Shadow and Substance
Shadow and Substance
“Your lamb shall be without blemish, a male a year old. You may take it from the sheep or from the goats, and you shall keep it until the fourteenth day of this month, when the whole assembly of the congregation of Israel shall kill their lambs at twilight.”
Oh how poor are our pictures of Christ’s redeeming love! Oh how insufficient our analogies for His unblemished perfection! Even the soberest symbols are but a shadow of the Spirit into Whose peace we long to enter. Think of it like this, friend. We’re surrounded by God-given analogies of His unique character that we participate in every day. Analogies like fatherhood, which teaches us of our daily need for God’s sustaining provision, and marriage, which deepens our understanding of God’s faithful, self-sacrificing love, and shepherding, which shows us how helpless we are without God’s direction; but who among us has ever been a perfect parent or spouse or shepherd ourselves? We’re imperfect participants in these divine analogies, which means that we fail to grasp the fullness of the wonders God is revealing through them. That’s why Paul encourages us in 1 Corinthians 1 that we’re seeing through a blurry glass. And it’s also why he refers to Old Testament laws as ‘shadows,’ because while a shadow is cast by the light, and while it leads toward the light, it isn’t the light.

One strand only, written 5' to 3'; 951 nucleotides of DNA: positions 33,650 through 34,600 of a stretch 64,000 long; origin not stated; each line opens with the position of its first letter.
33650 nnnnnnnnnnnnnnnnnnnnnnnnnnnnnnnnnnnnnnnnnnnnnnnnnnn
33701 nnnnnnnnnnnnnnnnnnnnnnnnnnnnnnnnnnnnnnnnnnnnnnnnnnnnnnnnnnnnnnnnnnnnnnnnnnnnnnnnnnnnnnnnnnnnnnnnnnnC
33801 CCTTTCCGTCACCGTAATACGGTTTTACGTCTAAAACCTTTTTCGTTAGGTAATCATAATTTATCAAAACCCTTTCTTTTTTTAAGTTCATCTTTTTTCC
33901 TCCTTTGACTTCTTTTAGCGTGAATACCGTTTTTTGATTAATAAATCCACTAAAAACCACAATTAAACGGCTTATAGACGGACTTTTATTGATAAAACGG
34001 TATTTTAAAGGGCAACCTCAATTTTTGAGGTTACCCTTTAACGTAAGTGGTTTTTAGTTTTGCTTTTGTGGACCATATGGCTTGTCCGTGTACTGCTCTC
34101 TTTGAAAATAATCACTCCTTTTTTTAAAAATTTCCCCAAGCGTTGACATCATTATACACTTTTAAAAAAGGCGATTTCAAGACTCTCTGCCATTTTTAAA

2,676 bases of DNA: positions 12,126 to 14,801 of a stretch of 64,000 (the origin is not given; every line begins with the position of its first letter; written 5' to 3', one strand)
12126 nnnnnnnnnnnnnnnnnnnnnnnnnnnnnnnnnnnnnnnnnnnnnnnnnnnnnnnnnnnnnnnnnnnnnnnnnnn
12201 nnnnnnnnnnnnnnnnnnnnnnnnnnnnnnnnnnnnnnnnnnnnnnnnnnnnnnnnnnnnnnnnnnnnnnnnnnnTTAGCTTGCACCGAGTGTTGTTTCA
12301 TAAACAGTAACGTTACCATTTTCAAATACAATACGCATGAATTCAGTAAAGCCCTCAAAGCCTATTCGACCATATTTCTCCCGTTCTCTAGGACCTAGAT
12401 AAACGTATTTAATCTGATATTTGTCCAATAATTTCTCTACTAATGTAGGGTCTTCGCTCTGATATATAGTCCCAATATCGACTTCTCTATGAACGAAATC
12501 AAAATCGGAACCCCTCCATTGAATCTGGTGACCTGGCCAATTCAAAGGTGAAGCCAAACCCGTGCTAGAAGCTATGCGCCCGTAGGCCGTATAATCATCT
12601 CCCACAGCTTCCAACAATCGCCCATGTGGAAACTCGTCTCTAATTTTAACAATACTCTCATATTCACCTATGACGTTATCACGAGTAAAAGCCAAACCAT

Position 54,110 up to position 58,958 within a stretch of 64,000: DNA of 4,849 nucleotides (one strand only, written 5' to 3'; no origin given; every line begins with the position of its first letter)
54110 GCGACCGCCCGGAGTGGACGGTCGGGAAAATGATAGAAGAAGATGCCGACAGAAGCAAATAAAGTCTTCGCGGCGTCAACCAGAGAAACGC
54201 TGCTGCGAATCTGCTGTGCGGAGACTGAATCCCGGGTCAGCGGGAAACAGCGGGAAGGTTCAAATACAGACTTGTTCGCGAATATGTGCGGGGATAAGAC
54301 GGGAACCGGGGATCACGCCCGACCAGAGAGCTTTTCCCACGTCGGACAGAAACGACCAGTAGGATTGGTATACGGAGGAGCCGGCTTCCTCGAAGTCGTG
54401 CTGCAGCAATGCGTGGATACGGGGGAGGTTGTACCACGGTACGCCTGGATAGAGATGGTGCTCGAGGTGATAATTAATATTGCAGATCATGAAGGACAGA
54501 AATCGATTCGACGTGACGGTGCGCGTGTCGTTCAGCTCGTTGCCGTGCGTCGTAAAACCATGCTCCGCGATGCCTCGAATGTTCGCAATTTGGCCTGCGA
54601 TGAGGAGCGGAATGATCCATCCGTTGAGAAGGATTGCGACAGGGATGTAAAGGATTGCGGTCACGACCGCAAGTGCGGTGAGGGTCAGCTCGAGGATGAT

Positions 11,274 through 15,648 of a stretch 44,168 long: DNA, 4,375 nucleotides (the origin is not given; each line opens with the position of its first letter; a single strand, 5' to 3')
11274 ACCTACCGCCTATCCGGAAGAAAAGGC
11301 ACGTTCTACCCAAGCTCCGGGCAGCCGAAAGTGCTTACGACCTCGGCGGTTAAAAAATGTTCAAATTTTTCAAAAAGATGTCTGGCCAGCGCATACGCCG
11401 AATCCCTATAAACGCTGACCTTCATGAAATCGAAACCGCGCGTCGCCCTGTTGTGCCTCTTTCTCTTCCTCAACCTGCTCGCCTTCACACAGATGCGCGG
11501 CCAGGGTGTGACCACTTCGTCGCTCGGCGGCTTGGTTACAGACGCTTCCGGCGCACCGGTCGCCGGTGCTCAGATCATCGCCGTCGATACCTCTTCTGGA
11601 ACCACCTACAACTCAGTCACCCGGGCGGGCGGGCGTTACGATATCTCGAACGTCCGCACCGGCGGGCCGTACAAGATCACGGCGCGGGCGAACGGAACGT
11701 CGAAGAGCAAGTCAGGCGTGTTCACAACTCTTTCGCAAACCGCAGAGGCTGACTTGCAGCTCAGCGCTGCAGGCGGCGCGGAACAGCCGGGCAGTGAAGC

This Passover is a wondrous analogy of Christ’s Passion, but it’s just that—an analogy. And being so makes it a dim revelation of the transcendent Shepherd-Lamb Who takes on the wool of lost, sinful man and dies in his stead! These ewe lambs might be spotless, but they didn’t bear every temptation common to man without sin. And they might be innocent, but they didn’t bravely endure all the wrath hell could muster without collapsing. And they might be meek, but they didn’t willingly lay themselves down on the altar and say to the cruel men who placed them there, “I forgive you!”
Oh may we never miss the shimmering silhouette of Christ through these Old Testament pictures! Yet may we never, in glimpsing it, think we’ve seen Him in all His fullness.